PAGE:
May 16, 2012 — The University of Virginia Art Museum opens a new exhibition, "Emilio Sanchez: Cityscapes," on May 30. Focusing primarily on images of urban scenes, it will be on display through Aug.12.
The exhibition examines the work of the Cuban-American artist Emilio Sanchez. Sanchez, who spent most of his life in the United States, studied architecture at U.Va. from 1941 to 1943 before moving to New York City to attend the Art Students League.
Although he is perhaps best known for his depictions of brightly colored Caribbean structures, urban landscapes – and the variety of buildings they contained – were equally important to him. New York City, where Sanchez lived from 1944 until his death in 1999, was especially prominent in his oeuvre. Perhaps reflecting his training in architecture, the images of New York ranged from towering skyscrapers to street-level bodegas and reflected the diversity of the city.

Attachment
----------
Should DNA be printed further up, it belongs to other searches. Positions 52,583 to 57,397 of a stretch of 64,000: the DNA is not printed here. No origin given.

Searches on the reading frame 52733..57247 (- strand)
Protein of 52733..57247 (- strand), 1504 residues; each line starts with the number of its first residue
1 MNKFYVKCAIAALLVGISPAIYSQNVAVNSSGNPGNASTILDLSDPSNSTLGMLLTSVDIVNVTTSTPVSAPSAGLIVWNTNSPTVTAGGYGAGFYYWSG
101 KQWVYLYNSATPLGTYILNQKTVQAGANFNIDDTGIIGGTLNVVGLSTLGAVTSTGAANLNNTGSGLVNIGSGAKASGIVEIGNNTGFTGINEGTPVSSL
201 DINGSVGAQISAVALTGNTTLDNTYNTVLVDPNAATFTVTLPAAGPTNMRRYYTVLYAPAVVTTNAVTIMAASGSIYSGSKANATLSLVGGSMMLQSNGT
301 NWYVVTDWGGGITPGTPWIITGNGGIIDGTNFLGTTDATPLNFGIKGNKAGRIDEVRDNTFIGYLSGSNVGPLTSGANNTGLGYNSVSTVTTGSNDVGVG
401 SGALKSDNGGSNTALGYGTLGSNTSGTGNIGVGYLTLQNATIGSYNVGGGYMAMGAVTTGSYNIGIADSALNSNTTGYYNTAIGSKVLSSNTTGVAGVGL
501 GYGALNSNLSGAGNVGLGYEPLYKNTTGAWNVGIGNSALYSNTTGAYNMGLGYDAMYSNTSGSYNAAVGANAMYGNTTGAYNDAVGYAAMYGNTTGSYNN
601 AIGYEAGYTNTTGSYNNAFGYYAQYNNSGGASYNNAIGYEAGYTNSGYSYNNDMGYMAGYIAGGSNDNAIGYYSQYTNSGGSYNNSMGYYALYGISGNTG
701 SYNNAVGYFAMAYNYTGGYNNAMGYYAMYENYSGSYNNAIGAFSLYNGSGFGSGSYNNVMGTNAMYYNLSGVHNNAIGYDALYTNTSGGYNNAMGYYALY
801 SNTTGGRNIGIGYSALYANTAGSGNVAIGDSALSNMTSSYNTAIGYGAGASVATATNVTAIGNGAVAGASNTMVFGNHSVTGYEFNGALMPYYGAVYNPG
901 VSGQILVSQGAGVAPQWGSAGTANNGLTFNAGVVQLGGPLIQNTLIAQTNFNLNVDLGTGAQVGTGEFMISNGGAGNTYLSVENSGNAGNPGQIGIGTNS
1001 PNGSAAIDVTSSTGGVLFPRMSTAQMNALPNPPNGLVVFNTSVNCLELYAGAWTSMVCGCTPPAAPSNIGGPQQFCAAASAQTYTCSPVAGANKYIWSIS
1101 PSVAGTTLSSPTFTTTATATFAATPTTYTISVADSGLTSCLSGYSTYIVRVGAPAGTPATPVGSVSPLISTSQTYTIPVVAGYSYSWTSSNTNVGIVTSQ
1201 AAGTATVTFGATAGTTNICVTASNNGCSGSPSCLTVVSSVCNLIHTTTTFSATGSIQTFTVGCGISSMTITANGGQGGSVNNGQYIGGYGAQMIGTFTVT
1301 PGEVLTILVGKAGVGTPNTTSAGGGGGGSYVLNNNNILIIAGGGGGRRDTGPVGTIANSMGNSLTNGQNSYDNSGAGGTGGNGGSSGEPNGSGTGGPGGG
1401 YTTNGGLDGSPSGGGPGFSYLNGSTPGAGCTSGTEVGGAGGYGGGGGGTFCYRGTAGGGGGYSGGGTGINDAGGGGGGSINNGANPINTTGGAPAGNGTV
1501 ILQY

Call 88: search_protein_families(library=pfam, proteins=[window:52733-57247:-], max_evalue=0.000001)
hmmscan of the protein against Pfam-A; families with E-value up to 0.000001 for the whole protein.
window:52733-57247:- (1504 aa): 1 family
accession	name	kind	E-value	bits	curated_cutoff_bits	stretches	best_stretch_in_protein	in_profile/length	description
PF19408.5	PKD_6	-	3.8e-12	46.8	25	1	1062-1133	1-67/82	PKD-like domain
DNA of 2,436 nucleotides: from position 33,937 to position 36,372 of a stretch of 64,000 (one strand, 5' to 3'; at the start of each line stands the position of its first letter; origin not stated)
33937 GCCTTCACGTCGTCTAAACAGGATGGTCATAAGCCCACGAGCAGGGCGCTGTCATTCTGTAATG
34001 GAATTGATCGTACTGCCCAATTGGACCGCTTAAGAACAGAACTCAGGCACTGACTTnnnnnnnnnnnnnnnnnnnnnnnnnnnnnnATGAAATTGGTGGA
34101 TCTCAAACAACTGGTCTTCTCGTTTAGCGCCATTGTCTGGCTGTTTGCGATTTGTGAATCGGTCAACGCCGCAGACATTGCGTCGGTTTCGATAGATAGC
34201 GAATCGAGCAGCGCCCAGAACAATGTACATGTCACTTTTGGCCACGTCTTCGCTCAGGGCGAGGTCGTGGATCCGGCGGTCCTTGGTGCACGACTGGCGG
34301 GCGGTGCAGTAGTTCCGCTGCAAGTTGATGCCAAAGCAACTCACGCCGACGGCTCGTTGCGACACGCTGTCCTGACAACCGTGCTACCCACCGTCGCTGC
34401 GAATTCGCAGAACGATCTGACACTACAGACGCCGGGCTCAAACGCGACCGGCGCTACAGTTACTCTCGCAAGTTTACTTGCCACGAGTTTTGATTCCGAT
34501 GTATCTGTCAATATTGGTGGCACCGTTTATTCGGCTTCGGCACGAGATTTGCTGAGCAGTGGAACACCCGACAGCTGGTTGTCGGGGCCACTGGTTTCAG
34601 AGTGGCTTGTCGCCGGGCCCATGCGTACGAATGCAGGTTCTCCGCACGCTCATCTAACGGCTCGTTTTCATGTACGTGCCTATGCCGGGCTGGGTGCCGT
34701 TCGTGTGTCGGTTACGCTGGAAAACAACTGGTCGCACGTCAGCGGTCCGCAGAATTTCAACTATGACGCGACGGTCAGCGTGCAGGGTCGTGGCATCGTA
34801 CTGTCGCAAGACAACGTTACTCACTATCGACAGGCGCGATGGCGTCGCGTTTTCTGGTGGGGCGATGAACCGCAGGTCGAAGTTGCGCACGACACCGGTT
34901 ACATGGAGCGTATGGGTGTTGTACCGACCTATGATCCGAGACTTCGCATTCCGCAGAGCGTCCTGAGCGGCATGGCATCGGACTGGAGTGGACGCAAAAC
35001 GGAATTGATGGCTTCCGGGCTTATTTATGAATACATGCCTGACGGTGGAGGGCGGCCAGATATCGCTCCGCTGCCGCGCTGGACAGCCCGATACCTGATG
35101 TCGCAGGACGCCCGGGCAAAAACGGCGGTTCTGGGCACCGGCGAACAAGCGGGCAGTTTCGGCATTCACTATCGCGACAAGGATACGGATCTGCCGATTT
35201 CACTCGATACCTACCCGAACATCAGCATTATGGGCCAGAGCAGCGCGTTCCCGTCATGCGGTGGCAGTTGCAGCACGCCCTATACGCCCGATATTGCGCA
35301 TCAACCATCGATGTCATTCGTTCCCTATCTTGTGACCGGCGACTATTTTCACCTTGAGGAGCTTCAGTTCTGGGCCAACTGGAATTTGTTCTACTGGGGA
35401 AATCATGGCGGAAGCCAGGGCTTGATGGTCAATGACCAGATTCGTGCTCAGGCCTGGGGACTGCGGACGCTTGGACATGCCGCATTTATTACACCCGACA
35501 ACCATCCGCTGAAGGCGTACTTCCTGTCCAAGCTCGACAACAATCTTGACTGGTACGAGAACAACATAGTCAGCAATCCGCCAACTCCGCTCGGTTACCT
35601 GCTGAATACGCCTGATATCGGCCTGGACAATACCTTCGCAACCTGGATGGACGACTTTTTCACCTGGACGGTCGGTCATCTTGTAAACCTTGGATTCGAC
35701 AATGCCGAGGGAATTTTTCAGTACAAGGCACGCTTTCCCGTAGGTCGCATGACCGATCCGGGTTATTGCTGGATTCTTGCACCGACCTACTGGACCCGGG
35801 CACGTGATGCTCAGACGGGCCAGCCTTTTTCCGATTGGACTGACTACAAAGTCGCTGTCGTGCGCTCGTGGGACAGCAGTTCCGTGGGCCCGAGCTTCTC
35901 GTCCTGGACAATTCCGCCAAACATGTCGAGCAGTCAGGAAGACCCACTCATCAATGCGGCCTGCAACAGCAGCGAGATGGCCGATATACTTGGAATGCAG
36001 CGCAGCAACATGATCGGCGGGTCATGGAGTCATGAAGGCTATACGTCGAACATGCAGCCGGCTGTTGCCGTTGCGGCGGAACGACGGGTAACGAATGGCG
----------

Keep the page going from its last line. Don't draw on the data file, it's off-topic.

"Although Sanchez worked primarily in a representational style, many of these works reflect a modernist, even at times abstract, visual language as details that would have distracted from structural investigations were minimized or eliminated, allowing him to focus almost exclusively on the interaction between color and form," said the museum's curator of exhibitions, Jennifer Farrell, who curated the show.
"Emilio Sanchez: Cityscapes" will celebrate the U.Va. Art Museum's recent acquisition of numerous works in a variety of media from the Emilio Sanchez Foundation.
The museum is at 155 Rugby Road, Charlottesville, Va. Hours are Tuesdays through Sundays from noon to 5 p.m. For information visit the museum's website or call 434-924-3592.
U.Va. Art Museum programming is made possible by the support of The Joseph & Robert Cornell Memorial Foundation. The exhibition is made possible through the support of Arts$, Albemarle Magazine, Ivy Publications LLC's Charlottesville Welcome Book and The Hook.
— by Jane Ford